The Trump administration announced it would be taking steps to allow the import of sport-hunted trophies from elephants hunted in Zimbabwe, overturning another Obama-era policy.
The U.S. Fish and Wildlife Service said that beginning Friday, Nov. 17, it will begin issuing permits that were once banned. A suspension on the imports of sport-hunted trophies from elephants hunted in Tanzania remains in place.
The Service claims that sport hunting, as part of “sound wildlife management programs” can help provide “benefits to conservation.”
“We are now able to find that African elephant trophy hunting in Zimbabwe will enhance the survival of the species in the wild. This enhancement finding is required prior to allowing import of elephant trophies under our Endangered Species Act (ESA) regulations,” the Service wrote in a statement.
They note in a release that with the help of the Government of Zimbabwe, safari outfitters, professional hunting associations, the Service was able to make the decision based on the status of Zimbabwe’s current elephant population which has demonstrated that “facts on the ground have changed and improved.”
“Both the Great Elephant Census (GEC) and a 2016 report from the IUCN African Elephant Specialist Group estimate the elephant population in Zimbabwe to be more than 80,000 elephants,” the Service wrote.
In 2014, the United States banned the import of sport-hunted elephant trophies from Zimbabwe, citing a lack of transparency in the use of conservation funds generated by their export.
Under the Obama administration’s policy, it allowed for the sale of ivory across state lines if it meets the antiques exemption in the Endangered Species Act, which requires it to be 100 years or older. Some manufactured goods with small amounts of ivory, such as ivory-handled guns and musical instruments, would still be allowed after lobbying efforts by interested groups.
The Trump family has previously drawn ire for its support of trophy hunting, with the president’s sons Donald Trump Jr. and Eric Trump often posting photos of their sporting kills on social media.
The 2012 photos, obtained by TMZ, show the two posing with various animals they had hunted and killed, including an elephant.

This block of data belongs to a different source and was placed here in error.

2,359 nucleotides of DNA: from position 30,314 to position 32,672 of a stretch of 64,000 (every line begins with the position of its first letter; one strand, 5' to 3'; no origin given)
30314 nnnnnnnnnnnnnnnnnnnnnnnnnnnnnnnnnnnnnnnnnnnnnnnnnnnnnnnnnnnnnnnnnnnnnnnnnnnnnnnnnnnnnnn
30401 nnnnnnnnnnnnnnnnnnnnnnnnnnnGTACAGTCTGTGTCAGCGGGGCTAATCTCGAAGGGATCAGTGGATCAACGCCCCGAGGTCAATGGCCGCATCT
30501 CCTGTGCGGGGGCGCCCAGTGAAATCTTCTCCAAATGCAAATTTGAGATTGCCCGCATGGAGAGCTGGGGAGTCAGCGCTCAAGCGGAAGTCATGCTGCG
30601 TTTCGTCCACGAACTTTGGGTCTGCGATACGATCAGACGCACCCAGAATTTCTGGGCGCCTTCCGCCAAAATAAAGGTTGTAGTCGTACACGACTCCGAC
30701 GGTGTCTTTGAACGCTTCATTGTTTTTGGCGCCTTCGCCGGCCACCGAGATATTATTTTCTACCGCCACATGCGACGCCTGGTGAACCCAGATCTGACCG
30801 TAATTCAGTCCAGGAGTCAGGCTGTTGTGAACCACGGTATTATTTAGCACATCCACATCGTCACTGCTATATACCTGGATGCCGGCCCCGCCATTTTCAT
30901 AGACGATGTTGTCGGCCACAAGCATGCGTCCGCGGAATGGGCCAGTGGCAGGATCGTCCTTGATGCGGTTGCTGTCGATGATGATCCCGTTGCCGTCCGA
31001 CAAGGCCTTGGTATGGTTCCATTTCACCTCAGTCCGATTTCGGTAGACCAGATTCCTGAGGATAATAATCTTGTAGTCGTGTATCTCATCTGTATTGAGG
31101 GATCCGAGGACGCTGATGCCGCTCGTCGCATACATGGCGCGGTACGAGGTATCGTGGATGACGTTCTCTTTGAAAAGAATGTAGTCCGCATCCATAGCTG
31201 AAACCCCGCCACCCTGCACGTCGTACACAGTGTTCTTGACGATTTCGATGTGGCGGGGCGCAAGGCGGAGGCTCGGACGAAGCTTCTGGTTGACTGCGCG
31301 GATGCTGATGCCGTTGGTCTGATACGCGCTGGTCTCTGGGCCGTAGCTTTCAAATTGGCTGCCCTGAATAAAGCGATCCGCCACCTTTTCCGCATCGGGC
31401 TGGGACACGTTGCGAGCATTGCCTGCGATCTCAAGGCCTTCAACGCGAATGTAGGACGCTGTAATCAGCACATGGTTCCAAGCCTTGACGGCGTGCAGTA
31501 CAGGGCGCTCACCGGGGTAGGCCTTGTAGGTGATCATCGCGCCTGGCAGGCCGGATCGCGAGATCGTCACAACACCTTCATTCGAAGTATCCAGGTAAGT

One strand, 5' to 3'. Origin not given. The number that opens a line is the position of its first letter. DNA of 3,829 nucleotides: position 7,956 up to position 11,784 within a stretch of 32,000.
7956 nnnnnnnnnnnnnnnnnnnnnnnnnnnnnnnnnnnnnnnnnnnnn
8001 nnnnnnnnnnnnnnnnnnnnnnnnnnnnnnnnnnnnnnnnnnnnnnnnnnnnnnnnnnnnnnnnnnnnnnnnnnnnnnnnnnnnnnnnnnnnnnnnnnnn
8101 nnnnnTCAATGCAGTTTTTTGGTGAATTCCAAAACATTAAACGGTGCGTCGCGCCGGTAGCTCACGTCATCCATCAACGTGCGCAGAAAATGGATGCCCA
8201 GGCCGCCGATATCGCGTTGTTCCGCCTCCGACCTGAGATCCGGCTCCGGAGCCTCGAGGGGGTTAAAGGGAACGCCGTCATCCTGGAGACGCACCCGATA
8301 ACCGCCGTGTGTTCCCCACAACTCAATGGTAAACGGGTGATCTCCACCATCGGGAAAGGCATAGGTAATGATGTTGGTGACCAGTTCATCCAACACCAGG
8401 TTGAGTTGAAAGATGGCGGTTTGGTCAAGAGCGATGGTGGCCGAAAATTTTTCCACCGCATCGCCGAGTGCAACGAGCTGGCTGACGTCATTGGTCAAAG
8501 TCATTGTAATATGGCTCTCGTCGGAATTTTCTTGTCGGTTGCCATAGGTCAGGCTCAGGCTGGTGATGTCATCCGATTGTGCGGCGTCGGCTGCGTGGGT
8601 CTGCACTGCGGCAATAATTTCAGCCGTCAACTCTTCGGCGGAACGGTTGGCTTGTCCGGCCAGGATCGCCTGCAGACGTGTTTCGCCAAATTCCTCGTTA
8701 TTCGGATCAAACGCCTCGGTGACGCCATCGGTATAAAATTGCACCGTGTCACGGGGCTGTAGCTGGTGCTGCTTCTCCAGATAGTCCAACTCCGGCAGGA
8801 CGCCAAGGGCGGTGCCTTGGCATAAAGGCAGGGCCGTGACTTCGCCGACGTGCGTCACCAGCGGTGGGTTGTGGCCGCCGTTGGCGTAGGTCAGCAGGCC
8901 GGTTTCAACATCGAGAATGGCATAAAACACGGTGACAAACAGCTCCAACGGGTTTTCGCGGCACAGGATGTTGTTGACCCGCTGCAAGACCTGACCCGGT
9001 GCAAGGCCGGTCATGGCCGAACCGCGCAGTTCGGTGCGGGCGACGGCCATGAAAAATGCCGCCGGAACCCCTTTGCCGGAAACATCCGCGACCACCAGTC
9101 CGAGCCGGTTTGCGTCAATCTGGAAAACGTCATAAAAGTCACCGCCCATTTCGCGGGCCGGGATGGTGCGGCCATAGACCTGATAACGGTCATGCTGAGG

The two had released a joint statement following the backlash over their hunting excursions, saying “We have the utmost respect for nature and have always hunted in accordance with local laws and regulations. In addition, all meat was donated to local villagers who were incredibly grateful. We love traveling and being in the woods – at the end of the day, we are outdoorsmen at heart.”
In response to the overturning, PETA Foundation Vice President and Deputy General Counsel Delcianna Winders said in a statement to CBS News, “The suggestion by the U.S. Fish and Wildlife Service that slaughtering imperiled elephants is acceptable as long as a donation is given to “conservation” marks an expansion of its outrageous “pay-to-play” policy, which thwarts the Endangered Species Act.”
African Wildlife Foundation said the move by the Trump administration was “anything but transparent”, calling for “all responsible conservation organizations to exclude themselves from this council until such time that stakeholders with a commercial interest in loosening hunting restrictions are removed.”
“With the creation of the International Wildlife Conservation Council by the Trump administration, we are seeing the entrance of Washington, DC, cronyism into the international conservation effort,” said Jeff Chrisfield, African Wildlife Foundation’s Chief Operating Officer said in a statement to CBS News.
He added, “The U.S. gun lobby should no more have a say in wildlife conservation, than a conservation organization should have a say in the gun debate. I hope no respectable conservation organization lends its credibility to this farce.”